The SWS CS50+ has three pre-set frequency modes, though you can customize the amplification further through the accompanying app. It uses rechargeable batteries, which have a 12-hour charge, that come with the device. You can also use the device’s Bluetooth to listen to music or take phone calls.
The main disadvantage of these PSAPs is their significantly higher price and, since they are sold individually, you need to buy two. Still, they are hundreds or thousands of dollars less than almost any hearing aid and in many ways compare favorably in terms of quality. They are also quite bulky and noticeable, though reportedly not uncomfortable to wear.
Most affordable: Britzgo Otto (BH-220)
Why it made the cut: If you’re on a tight budget, these affordable devices are likely safe, amplify sound effectively, and are helpful for many.
- 500 hours battery life, disposable
- 4 preset modes
- 129 dB maximum sound amplification
- Extremely long battery life
- Somewhat customizable
- Positive reviews
- Limited information on safety and effectiveness
- Not rechargeable or Bluetooth compatible
At $60 per device or $113 for a pair, these Britzgo hearing amplifiers work for you if you are on a tight budget. They come in two colors—blue and silver—and are relatively discrete. The style is similar to “receiver in the ear” hearing aids, though they are bulkier than most similar-looking hearing aids. It has four pre-set modes: one for low frequency (pitch) sounds, as well as for high frequencies, medium frequencies, and a wide range of frequencies. You can switch between them based on your preferences, hearing loss, and environment. The device is fairly easy to control and it has easily replaceable batteries that last a long time.
Not many studies evaluate devices in Otto’s price range and many do find that these devices have little benefit or are even harmful. However, with over 2,000 positive reviews on Amazon, it’s clear that many people feel that they have benefitted from these inexpensive devices. In a frequency response test done by Wirecutter, the devices amplified sound in much the same way as other amplifiers, including ones that are much more expensive, though they didn’t do as well with some of the highest frequencies.
These amplifiers are generally considered to be safe and not harmful. Birtzgo’s devices are designed by doctors and audiologists, and the Jobs Accommodations Network claims on its website that they are certified to be safe by 96% of audiologists, though it’s unclear where this claim comes from. Consumer Reports found that all but the cheapest PSAPs are generally safe to use. That said, the maximum sound amplification level and full-on gain of the Otto, two measures of sound amplification, are both above what the American Speech-Language Hearing Association (ASHA) has suggested (110 dB and 35 dB, respectively) as a safe maximum level for an over-the-counter product. That means some very loud, sustained noises (such as a siren) could be dangerously loud when amplified, especially if the person still has a substantial hearing at that frequency.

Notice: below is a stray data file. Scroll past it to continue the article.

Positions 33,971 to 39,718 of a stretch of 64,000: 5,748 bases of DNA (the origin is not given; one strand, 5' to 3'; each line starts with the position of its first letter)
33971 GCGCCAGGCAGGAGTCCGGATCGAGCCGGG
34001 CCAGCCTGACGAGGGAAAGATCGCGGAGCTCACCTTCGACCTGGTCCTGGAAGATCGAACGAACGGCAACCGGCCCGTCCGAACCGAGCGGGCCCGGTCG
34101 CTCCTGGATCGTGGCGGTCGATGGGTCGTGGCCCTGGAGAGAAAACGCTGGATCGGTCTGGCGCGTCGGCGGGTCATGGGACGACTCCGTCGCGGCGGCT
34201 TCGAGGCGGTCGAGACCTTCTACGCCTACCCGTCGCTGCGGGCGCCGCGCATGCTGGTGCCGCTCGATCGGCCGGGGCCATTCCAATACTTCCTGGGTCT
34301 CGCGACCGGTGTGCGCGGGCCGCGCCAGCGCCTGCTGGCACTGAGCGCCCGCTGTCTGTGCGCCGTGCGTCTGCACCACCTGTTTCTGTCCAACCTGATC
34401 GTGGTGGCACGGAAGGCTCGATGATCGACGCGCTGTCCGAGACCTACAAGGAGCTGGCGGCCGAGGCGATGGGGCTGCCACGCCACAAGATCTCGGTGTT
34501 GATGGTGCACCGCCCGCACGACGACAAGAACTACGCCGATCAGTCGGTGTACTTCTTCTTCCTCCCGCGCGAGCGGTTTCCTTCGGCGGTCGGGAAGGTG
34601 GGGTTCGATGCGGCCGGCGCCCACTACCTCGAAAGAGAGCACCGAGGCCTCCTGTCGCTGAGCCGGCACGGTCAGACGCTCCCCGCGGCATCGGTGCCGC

Best headset-style option: BeHear Access
Why it made the cut: This versatile and affordable device looks like a normal Bluetooth headset but can also amplify sound and reduce noise. in a variety of situations.
- 13 hours of battery life, rechargeable
- 4 preset modes + 2 telecoil modes
- 116 dB maximum sound amplification
- Bluetooth capability for calls and music
- Somewhat customizable
- Amplifies sound effectively and likely safely
- Limited information on safety and effectiveness
- Not discreet or appropriate in all situations
The BeHear Access costs $300 dollars in total but it only requires a single device. That means you’re effectively paying $150 per ear. That’s the general price range of many devices listed here. This device looks and in many ways works like a regular Bluetooth headset, but can also amplify sound in a wide variety of situations. Like many amplifiers, it’s especially recommended for one-on-one conversations, watching TV, and talking on the phone. It works best in situations with limited background noise. It has three modes for amplifying different frequencies and incorporates a host of technologies, including noise reduction. Like a regular Bluetooth headset, you can also use it to take cell phone calls or listen to music.
The same Wirecutter sound comparison that looked at the Otto above also found that this product amplified sound in a similar way to many other devices—specifically, in a way that would amplify high frequencies more (age-related hearing loss tends to impact higher-frequency hearing first). If anything, the BeHear Access amplified the highest-frequency sound slightly more effectively.
Like other mid-range PSAPs, this device is likely safe to use. Its maximum sound amplification is also lower than the Britzgo Otto amplifier, though still slightly over ASHA’s recommendation, though its full-on gain is higher. The device is rechargeable and features a telecoil, which can be used with some landline phones as well as with amplification systems in places like churches and movie theaters to amplify sound directly through the device. This device can be used with or without its corresponding app.
Best body-worn device: Pocketalker Ultra
Why it made the cut: The Pocketalker is an affordable, easy-to-use hearing device that has been shown to be able to meet guidelines met by hearing aids for people with mild hearing loss.
- 200 hours of battery life, disposable
- Only one mode, adjustable tone and volume
- Roughly 123.8 dB maximum sound amplification
- Easy to use
- Some data on quality/effectiveness
- Likely safe
- Long battery life
- Virtually no customization
- Data suggests only appropriate for mild hearing loss
One of the least expensive types of PSAPs, as well as the simplest to use, body-worn devices amplify sound from a person’s surroundings through a box-like device connected to headphones. Wearers only need one device to work in both ears.
In a 2016 analysis, the Pocketalker Ultra met many of the same sound targets met by hearing aids for mild hearing loss, as well as some for moderate hearing loss, though for moderate hearing loss it fell below the typical standard.